|Subject: HAK: The Report on The Registration Period
Date: Sat, 14 Aug 1999 10:09:20 -0400
From: evokata <firstname.lastname@example.org>
Committee for a Free and Fair Ballot Yayasan HAK Jl Gov Serpa Rosa T-095 Farol - Dili EAST TIMOR Tel (0390) 313-323 Fax (0390) 313-324
Committee Report No. 3 The Report On The Registration Period July 26 - August 8, 1999
The registration process has recently ended, on August 8th 1999, UNAMET recorded a total of 446,256 people registered to vote, (433,576 from inside East Timor, and 12,680 from outside the territory). Although this process was conducted in an uncertain security situation and without an adequate guarantee, people were enthusiastic in registering themselves to vote in the consultation process on August 30th. Many parties, including UNAMET and other state officials, who visited East Timor, considered the high number of voters who registered as a sign that the situation in the territory has improved. However, the Committee perceives otherwise; this high number does not necessarily mean that the situation is better, and if there is no concrete and immediate action taken to handle the existing problem, it is very likely that this 'improved' situation will worsen.
Based on solid evidence, there are several reasons why we consider the situation not improved, as there were many occurrences of violence and violations against the potential voters even after they registered. From our Investigations, for the last 12 days of the registration process in East Timor, the Committee found a considerable number of violations, from tearing the registration cards of the would-be voters to manipulating information, as well as terror and intimidation. These cases did not often become public, meaning that the mass media did not report these incidents and were perceived to be 'sporadic' and have no connection with each other. Yet, if we pay close attention, these series of violations were part of a systematic attempt to influence the result of the upcoming consultation process.
The Security Situation
The security situation remains the fundamental problem. Many calls and statements from outside the country - as well as from high officials and community figures in Indonesia itself - have demanded that the Indonesian government fulfill its commitment to maintain security in East Timor. The government does not appear to have seriously responded to those demands. The armed pro-integration militias, who are obviously the source of the problem in a number of districts, are still walking around terrorizing and intimidating the public. Evidence of human rights violations is plentiful, but there has not been any serious action to address the problem of militia violence.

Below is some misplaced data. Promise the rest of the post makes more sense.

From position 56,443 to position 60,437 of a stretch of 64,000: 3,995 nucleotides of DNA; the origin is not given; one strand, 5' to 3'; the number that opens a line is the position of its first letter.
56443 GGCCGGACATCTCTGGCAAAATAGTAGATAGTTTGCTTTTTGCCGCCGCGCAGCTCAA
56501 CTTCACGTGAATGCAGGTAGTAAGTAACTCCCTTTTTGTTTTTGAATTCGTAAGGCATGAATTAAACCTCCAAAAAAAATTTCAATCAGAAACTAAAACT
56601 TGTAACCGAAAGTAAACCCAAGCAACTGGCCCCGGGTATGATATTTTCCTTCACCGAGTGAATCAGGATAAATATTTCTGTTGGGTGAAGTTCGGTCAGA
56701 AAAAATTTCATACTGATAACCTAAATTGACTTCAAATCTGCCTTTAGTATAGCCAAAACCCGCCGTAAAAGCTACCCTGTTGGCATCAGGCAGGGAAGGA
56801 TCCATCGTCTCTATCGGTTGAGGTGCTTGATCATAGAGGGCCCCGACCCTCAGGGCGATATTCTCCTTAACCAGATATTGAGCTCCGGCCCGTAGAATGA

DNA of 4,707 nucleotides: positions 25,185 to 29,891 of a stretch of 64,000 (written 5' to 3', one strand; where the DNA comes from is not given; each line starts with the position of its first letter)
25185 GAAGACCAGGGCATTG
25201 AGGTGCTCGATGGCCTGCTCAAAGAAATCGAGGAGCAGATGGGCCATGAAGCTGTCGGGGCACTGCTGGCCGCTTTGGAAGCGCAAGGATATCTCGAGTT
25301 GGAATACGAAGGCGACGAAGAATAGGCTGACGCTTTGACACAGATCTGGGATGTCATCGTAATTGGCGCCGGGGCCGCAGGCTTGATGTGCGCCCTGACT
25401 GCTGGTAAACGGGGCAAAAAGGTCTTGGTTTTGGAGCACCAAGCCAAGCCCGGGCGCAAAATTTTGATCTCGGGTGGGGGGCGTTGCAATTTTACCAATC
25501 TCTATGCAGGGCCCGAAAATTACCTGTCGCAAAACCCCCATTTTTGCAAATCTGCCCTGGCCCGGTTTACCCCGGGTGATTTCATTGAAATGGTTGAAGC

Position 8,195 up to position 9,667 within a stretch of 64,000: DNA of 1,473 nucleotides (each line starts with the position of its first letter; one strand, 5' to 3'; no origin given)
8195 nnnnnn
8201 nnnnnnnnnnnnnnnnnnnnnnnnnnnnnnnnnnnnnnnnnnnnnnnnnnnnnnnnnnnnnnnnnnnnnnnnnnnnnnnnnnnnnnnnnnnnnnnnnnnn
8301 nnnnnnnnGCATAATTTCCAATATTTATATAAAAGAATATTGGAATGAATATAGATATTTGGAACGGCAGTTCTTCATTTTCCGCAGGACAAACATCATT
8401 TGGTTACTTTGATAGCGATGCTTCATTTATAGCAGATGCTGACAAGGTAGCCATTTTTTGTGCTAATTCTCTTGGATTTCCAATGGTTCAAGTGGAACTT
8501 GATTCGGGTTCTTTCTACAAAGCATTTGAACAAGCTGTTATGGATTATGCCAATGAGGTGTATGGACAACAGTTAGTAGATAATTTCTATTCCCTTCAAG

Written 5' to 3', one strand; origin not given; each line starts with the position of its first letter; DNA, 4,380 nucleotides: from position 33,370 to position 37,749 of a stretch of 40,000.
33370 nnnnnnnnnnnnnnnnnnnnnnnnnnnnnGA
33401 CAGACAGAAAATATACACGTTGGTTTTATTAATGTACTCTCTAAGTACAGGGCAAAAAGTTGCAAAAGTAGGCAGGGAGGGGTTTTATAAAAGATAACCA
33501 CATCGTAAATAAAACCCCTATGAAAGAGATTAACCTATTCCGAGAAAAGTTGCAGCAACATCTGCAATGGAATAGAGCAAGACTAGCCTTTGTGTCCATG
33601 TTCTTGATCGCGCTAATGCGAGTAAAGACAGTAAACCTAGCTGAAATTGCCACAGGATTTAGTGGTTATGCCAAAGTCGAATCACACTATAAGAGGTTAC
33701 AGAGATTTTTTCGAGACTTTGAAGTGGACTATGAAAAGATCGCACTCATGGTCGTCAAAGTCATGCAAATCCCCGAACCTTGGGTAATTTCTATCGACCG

The Indonesian government stated that the disarmament of the pro-integration militia was prevented as the pro-independence side, in this case the Falintil, did not want to lay down their arms. The Committee believes that the laying down of arms became a reason not to take action against the violations committed by the pro-integration militia. In the month of July 1999, many parties including the UNAMET, Commission of Peace and Stability (KPS) and P3TT Task Force arranged a peaceful meeting, and arrived at an agreement that both sides (TNI and Falintil) will respect each other. On the contrary, the pro-integration militia who has also repeatedly held peaceful agreements with the Falintil continues to commit terror and intimidation toward the people, without punishment or any sanctions from the Indonesian government.
It is clear from the above description that the security situation has not improved, this is not due to the 'conflict between two parties', but due to the terror and intimidation by the pro-integration militia that the Indonesian Police (Polri) and the Indonesian Military (TNI) in East Timor allow to continue. The inability of the security officials to handle this security situation was not due to technical problems. Since May 5th 1999, Polri has added 3,100 personnel of the Mobile Brigade (BRIMOB) who were part of the Lorosae Contingent. This makes the total number of police in the area 7.000 personnel. Police Chief Col. Timbul Silaen, upon several occasions admits that such a number of personnel is enough to secure the popular consultation process. This does not include the number of TNI personnel, which approximately reaches 10,000 personnel in all East Timor.